Lawmakers defend media meddling
The beleaguered US government claims it was only trying to protect American lives when it took the drastic step of seizing journalists' phone records in a probe of what it calls a major security breach.
President Barack Obama's administration, embattled on several fronts, now faces a barrage of criticism that the step undermined freedom of the press.
Attorney General Eric Holder hit back on Tuesday, defending the action in which the Justice Department secretly took two months of telephone logs from news operations of the Associated Press.
He said this was done as part of a probe into a security breach which had put the American people at risk.
"I've been a prosecutor since 1976. And I have to say that this is among, if not the most serious...a...very, very serious leak," Holder said.
"That's not hyperbole. Puts the American people at risk. And trying to determine who is responsible for that, I think, required very aggressive action," he declared.
The investigators' action is believed to be linked to a probe into a story on a foiled terror plot, which they suspect contained leaked information.
The AP said its story disclosed details of a CIA operation in Yemen that stopped an Al-Qaeda plot in 2012 to detonate a bomb on an airplane bound for the United States.
Holder said he had recused himself from the probe because he was interviewed by the FBI about unauthorized disclosures in the matter.
A Justice Department statement said that since Holder's recusal in June 2012, the investigation "has been conducted by the FBI under the direction of the US Attorney and the supervision of the deputy attorney general."
The White House sought to deflect criticism that it was targeting the news media in its war on leaks.
Obama spokesman Jay Carney said the White House was not involved in the decision to seek AP records and the Justice Department operates independently.
"It would be wholly inappropriate for the president to involve himself in a criminal investigation that... at least as reported, involves leaks of information from the administration," Carney said.
The AP protested the seizure Monday in a letter to Holder saying "there can be no possible justification for such an overbroad collection."
In a reply to the AP, Deputy Attorney General James Cole said the probe into leaked "classified information" began last year and warned "such disclosures can risk lives and cause grave harm to the security of all Americans."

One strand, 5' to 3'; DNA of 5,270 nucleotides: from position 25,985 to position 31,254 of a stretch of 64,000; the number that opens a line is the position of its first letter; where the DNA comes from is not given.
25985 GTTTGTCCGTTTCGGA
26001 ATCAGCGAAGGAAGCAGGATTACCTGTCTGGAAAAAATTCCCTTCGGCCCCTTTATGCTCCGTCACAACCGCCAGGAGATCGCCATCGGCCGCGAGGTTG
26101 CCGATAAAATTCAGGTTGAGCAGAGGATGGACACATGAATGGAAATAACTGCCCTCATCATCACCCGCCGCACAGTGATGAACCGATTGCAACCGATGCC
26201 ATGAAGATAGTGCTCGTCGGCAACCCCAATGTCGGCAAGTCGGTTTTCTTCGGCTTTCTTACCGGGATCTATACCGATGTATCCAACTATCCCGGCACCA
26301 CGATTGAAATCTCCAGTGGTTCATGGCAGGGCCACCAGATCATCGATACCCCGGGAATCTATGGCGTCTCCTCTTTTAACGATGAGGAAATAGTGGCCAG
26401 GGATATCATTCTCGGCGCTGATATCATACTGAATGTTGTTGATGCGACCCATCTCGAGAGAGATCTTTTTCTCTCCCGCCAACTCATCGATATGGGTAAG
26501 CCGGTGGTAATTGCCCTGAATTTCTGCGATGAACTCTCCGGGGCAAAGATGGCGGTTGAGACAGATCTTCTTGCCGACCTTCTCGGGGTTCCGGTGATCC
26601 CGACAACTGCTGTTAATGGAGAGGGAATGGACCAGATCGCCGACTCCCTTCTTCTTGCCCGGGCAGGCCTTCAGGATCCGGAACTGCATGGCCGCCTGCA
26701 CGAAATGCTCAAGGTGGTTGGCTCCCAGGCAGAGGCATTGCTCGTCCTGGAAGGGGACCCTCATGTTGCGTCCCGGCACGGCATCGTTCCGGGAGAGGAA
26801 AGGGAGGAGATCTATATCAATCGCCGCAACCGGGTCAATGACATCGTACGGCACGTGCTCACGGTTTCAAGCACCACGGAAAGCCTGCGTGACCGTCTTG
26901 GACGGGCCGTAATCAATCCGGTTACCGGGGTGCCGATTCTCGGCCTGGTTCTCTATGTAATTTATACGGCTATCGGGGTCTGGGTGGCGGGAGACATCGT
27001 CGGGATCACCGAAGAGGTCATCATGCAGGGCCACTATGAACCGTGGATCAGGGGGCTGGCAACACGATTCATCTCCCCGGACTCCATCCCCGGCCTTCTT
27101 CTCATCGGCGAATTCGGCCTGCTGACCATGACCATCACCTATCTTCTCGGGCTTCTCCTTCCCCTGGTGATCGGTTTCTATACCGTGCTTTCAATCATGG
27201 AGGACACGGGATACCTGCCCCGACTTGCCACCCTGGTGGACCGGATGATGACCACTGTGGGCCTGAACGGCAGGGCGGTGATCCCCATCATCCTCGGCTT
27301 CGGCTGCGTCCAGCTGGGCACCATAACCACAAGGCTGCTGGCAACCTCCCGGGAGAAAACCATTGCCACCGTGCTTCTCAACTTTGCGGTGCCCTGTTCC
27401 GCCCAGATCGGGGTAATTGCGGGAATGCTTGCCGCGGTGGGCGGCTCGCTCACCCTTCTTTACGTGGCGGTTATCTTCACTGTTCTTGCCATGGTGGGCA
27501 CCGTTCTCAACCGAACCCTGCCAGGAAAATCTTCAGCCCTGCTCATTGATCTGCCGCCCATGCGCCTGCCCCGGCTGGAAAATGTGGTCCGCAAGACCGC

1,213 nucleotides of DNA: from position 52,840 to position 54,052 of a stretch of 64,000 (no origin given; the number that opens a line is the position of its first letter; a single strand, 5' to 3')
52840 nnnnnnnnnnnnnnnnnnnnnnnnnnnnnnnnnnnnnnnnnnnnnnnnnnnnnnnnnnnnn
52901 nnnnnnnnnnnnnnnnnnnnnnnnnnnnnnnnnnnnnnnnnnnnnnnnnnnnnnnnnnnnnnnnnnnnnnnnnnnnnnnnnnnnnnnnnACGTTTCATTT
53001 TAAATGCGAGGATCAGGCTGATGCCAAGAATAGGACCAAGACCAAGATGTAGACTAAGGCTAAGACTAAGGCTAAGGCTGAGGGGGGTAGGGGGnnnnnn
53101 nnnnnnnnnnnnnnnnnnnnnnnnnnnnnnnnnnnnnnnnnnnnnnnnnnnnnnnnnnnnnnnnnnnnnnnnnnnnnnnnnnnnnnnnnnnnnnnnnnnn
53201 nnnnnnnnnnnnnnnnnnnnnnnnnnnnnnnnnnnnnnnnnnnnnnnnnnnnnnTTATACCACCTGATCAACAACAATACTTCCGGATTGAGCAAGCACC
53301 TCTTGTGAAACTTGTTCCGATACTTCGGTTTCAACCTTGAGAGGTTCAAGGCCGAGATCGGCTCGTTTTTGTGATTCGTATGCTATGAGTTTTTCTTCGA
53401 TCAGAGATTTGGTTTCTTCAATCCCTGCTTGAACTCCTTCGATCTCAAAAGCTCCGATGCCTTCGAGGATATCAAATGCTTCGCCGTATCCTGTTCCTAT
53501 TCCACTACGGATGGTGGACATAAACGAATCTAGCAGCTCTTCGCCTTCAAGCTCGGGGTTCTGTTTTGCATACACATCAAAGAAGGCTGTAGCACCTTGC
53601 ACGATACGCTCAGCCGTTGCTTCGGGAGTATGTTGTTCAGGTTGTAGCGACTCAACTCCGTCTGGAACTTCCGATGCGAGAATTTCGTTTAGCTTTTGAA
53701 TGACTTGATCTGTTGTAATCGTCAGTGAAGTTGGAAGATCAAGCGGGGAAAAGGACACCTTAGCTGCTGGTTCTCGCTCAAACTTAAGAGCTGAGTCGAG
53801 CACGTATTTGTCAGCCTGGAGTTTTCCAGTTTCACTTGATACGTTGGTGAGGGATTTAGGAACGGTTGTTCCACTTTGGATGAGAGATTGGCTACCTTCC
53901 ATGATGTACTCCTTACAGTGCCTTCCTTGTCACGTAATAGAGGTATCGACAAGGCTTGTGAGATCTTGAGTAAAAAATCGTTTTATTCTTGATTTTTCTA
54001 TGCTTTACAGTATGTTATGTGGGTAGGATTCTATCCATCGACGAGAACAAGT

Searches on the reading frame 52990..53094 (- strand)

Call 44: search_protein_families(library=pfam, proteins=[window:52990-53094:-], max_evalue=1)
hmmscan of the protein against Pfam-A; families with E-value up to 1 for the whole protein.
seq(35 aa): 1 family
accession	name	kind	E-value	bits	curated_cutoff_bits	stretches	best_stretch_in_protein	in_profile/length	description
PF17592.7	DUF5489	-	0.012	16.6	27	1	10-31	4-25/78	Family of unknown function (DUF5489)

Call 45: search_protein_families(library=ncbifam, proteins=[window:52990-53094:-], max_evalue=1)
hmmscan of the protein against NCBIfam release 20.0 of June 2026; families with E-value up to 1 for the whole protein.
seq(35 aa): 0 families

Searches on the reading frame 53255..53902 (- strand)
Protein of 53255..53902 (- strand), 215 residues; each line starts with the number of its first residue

Cole said agency rules require that other steps be exhausted before the seizure of phone records, and the action was taken only after "conducting over 550 interviews and reviewing tens of thousands of documents."
He said the subpoenas were "limited to a reasonable period of time and did not seek the content of any calls."
In a new response to Cole's letter, the AP's chief executive, Gary Pruitt, disputed this, insisted the inquiry had not been "narrowly drawn" and said that more than 100 journalists work in the locations targeted.
"The White House had said there was no credible threat to the American people in May of 2012. The AP story suggested otherwise, and we felt that was important information and the public deserved to know it," Pruitt said.
The revelation of the seizure brought a flurry of criticism of what critics called an unprecedented assault on press freedom.
Senate Democratic leader Harry Reid, a leading member of Obama's Democratic Party, told reporters: "I have trouble defending what the Justice Department did... it's inexcusable."
Trevor Timm of the Freedom of the Press Foundation said: "It's time to stop looking at all of these leak investigations and prosecutions as ancillary to press freedom; they are a direct attack on it.
"This should be an important wake-up call for journalists."
Other analysts noted that the Obama administration had already gained a reputation for aggressively pursuing leaks of government secrets.
"It's surprising and concerning to me that they would sweep so broadly in the search of AP phone records," David Pozen, a specialist in constitutional and national security law at Columbia University, told AFP.
"It certainly seems like an aggressive interpretation of the Justice Department's subpoena policy."